The sheer geography of the land areas involved is important to note. The 5.8% growth in median household income between 1970 and 2010 of the 61 Park Towns was greater than that of 529 out of 906 towns, etc., in New York State, 1,575 out of 3,090 counties in the U.S., and 1,009 out of 1,941 counties in Rural America. The 2010, the median household income of Adirondack communities was higher than 329 out of 906 towns, etc., in New York State, 2,170 out of 3,090 counties in the U.S., and 1,641 out of 1,941 counties in Rural America. A study of this indicator found that Adirondack Park communities compared favorably. There is no evidence in the long- or short-terms that Adirondack communities have had a negative experience that stands out from other areas across New York State, the U.S. or Rural America.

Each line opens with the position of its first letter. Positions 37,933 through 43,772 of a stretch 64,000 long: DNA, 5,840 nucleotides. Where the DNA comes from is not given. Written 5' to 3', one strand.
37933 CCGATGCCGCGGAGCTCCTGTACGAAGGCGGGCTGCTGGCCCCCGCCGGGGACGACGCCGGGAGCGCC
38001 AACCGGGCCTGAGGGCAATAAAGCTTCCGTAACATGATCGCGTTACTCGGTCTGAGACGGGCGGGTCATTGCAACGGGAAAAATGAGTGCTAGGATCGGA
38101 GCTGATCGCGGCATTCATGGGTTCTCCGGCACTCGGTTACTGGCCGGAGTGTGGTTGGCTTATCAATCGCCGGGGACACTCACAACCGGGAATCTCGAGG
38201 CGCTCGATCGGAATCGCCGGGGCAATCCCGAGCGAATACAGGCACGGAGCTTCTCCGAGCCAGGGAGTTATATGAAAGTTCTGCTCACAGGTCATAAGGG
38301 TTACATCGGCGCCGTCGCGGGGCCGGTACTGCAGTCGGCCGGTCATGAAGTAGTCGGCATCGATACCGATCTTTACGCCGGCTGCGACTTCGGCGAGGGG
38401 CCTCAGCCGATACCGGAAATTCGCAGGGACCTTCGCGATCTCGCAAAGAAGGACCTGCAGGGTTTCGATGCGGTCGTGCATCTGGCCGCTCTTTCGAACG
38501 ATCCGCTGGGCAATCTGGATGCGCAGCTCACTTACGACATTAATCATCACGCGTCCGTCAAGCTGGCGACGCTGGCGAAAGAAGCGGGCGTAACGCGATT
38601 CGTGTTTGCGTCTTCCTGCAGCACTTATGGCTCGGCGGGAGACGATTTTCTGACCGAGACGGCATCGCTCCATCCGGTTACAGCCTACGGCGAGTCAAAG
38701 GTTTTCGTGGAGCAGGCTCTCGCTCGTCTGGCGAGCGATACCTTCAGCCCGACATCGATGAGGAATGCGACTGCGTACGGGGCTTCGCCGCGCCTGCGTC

Analysis of median household income trends from 1970 to 2010 showed that Park Towns’ households saw their income grow at a greater rate than did the majority of areas across New York State, the U.S., and Rural America. The experiences of Adirondack communities do not stand out in any negative way during these years, despite the growth of environmental protections for the region. If there had been a punitive and negative impact on Adirondack communities, as alleged day-in and day-out during these years, it would have been clearly seen in a comparison of median household incomes between Adirondack communities and other regions. If there were a negative impact, it would have been evidenced in median household income trends that showed that Adirondack communities lagged far behind other areas in the U.S., especially other rural areas. The data did not show this.